“You’ll always come back. Always,” Charlie said, a touch of exasperation in his voice.
“What’s your problem?” Becca asked as she laid the lilies on the bench next to her.
“My problem is you said you were gonna come with me and yet here we are, still arguing about it. The flowers are pretty. Too bad they’re not roses.”
Becca pursed her lips, “Yeah, well, I had second thoughts. And the roses hurt my hands, not that you give a damn.”
“Second thoughts? We made a pact, remember? A promise?” Charlie said and stood in front of her.
“Did we? I don’t remember saying anything of the sort. Besides, you know how I feel about heights.”
Charlie laughed and moved closer. “You know how I feel about roses. And it’s not like you’d feel anything.”
“I guess I am supposed to be afraid of you now or something?” Becca scoffed and stood up.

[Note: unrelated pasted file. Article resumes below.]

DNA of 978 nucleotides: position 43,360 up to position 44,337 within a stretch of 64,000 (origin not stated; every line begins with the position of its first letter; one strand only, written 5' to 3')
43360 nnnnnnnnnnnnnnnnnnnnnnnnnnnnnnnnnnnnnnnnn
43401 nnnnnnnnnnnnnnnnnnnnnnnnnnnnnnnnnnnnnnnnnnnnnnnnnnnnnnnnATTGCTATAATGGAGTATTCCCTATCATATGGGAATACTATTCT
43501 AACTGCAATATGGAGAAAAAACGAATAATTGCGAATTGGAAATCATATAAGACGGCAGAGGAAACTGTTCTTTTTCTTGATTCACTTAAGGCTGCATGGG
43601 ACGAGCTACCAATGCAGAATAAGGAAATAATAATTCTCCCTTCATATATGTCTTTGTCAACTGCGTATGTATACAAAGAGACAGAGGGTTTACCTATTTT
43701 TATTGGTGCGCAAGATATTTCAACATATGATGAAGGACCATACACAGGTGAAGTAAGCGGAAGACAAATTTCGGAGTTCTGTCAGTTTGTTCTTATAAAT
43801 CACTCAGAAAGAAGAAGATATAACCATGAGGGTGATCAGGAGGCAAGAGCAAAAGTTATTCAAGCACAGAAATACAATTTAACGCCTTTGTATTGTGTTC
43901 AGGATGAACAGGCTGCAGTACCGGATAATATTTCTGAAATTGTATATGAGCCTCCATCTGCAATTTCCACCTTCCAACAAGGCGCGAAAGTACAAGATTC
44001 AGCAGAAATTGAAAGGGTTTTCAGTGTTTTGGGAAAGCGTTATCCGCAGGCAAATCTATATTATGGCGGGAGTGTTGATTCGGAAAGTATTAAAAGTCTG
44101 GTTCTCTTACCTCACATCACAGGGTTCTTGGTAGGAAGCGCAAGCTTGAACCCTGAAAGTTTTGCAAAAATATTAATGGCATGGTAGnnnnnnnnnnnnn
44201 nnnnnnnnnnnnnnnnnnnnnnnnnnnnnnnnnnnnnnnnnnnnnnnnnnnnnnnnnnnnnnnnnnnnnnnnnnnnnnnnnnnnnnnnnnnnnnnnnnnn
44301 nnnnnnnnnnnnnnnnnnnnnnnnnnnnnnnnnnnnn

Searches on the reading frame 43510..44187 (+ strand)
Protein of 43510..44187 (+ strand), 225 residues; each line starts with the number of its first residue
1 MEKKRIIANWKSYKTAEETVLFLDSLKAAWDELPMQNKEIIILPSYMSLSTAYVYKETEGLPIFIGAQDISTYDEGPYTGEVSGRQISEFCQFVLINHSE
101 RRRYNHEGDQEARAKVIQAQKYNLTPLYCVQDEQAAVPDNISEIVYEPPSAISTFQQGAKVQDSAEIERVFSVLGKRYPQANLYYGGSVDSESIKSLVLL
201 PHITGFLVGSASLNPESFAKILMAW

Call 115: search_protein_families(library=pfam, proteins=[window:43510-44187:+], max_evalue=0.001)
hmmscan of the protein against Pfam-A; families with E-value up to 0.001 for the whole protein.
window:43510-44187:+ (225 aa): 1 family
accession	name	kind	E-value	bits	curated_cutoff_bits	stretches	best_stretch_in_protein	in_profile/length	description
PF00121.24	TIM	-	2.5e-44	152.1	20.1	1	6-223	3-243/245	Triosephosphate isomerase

“Okay, okay. I’m sorry, please don’t leave yet. I just want to talk,” Charlie pleaded and knelt on the ground. “Please.”
“Fine. But I already told you that I am staying here,” she said. “I like it here.”
“What? Are you kidding me? Six months ago you told me you hated it and wanted out. Remember? Remember that conversation at the cliff? We cut our hands and joined them for eternal solidarity? That conversation is why I’m here and you’re there.” Charlie walked over to the tree and tried to lean against it, his efforts in vain. “You’ve got no sense of loyalty.”
“Yes, Charlie. I remember. I remember everything. That’s the problem. Do you know what else I remember?”
A stiff breeze raked the temperature down as storm clouds claimed victory over the sun.
“Don’t.” He said and laid on the ground.